Flights out of Russia were nearly fully booked after President Vladimir Putin said the country will mobilise reservists to fight in Ukraine.
Several news outlets and journalists said on Twitter that Russian airlines have stopped selling tickets to Russian men between 18 and 65 (the fighting age) amid fears that a martial law could be imposed.
Meanwhile, the invasion of Ukraine has caused almost $1 trillion of damage, a Kyiv government official said Thursday, as the war batters the country’s economy.
In terms of “direct and indirect costs” Ukraine had suffered ‘somewhere close to $1 trillion” in damages, said Oleg Ustenko, economic advisor to President Volodymyr Zelenskyy.
The figure was equivalent to five times Ukraine’s annual GDP before the invasion in February, Ustenko said at an event hosted by the German Council on Foreign Relations in Berlin.
Ukraine handed over a key ally of Putin in exchange for hundreds of prisoners of war including many captured in a landmark battle, a swap that outraged pro-Kremlin propagandists.
Viktor Medvedchuk was one of 55 people turned over to Russia in return for 215 prisoners, including 188 who held out for months against Russian assault at the Azovstal steel plant in the port city of Mariupol early in the war, Zelenskyy said.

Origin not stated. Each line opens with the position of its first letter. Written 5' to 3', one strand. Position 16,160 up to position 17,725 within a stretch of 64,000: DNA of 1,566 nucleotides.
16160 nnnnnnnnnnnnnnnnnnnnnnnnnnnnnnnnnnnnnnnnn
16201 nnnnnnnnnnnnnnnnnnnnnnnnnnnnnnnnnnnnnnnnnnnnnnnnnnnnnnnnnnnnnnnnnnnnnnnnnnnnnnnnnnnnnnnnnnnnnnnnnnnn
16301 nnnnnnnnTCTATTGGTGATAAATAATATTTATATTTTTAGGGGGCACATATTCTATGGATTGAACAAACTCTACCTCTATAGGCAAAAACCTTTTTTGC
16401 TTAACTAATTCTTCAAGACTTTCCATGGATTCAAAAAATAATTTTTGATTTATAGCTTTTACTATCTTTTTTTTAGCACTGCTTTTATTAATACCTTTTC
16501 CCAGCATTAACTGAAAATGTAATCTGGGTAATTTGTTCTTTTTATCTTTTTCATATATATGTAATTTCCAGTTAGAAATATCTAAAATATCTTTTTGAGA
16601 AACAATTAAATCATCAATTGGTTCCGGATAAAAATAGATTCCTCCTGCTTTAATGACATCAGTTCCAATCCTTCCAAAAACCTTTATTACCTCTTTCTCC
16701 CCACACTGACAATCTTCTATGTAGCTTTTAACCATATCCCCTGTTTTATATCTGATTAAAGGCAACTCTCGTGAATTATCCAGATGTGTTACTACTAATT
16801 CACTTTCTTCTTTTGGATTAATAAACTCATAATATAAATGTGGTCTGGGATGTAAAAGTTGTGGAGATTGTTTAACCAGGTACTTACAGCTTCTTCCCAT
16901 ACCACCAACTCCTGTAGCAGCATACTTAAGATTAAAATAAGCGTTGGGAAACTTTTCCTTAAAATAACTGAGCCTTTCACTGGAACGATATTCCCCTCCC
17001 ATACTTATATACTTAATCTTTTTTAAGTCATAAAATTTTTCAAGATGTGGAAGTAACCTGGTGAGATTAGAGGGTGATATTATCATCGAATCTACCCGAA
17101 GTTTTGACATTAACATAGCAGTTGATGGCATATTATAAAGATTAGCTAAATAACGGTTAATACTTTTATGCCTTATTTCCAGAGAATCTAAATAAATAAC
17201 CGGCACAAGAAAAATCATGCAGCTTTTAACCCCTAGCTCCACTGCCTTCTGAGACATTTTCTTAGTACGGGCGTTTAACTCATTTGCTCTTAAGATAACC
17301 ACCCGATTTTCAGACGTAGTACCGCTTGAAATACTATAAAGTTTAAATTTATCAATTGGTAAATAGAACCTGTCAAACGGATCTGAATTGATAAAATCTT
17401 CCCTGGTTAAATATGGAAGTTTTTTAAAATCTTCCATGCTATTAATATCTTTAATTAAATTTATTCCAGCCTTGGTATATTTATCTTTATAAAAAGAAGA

Five Ukrainian commanders were also freed as part of the deal on condition that they spent the rest of the war in Turkey under the personal protection of President Recep Tayyip Erdogan, Zelenskiy said. Five UK citizens, two Americans and three other foreigners were also released as part of mediation efforts involving Saudi Arabia, he said.
Ukraine’s Foreign Ministry thanked Saudi Crown Prince Mohammed bin Salman on Thursday for playing an “essential” role in the negotiations to free the foreign prisoners, who were flown to Riyadh after their release.
Police detained about 1,400 people at protests in 38 Russian cities Wednesday against the mobilization order, according to the OVD-Info monitoring group. Some of the male detainees were handed draft notices.
Britain on Thursday formally lifted a moratorium on fracking for shale gas, saying strengthening energy supply was an ‘absolute priority’.
Energy prices have soared in Europe after Russia invaded Ukraine, and Britain is subsidising bills for households and businesses at a predicted cost of more than 100 billion pounds ($113 billion).
Prime Minister Liz Truss said earlier this month that fracking — extracting shale gas from rocks by breaking
them up — would be allowed where it was supported by communities.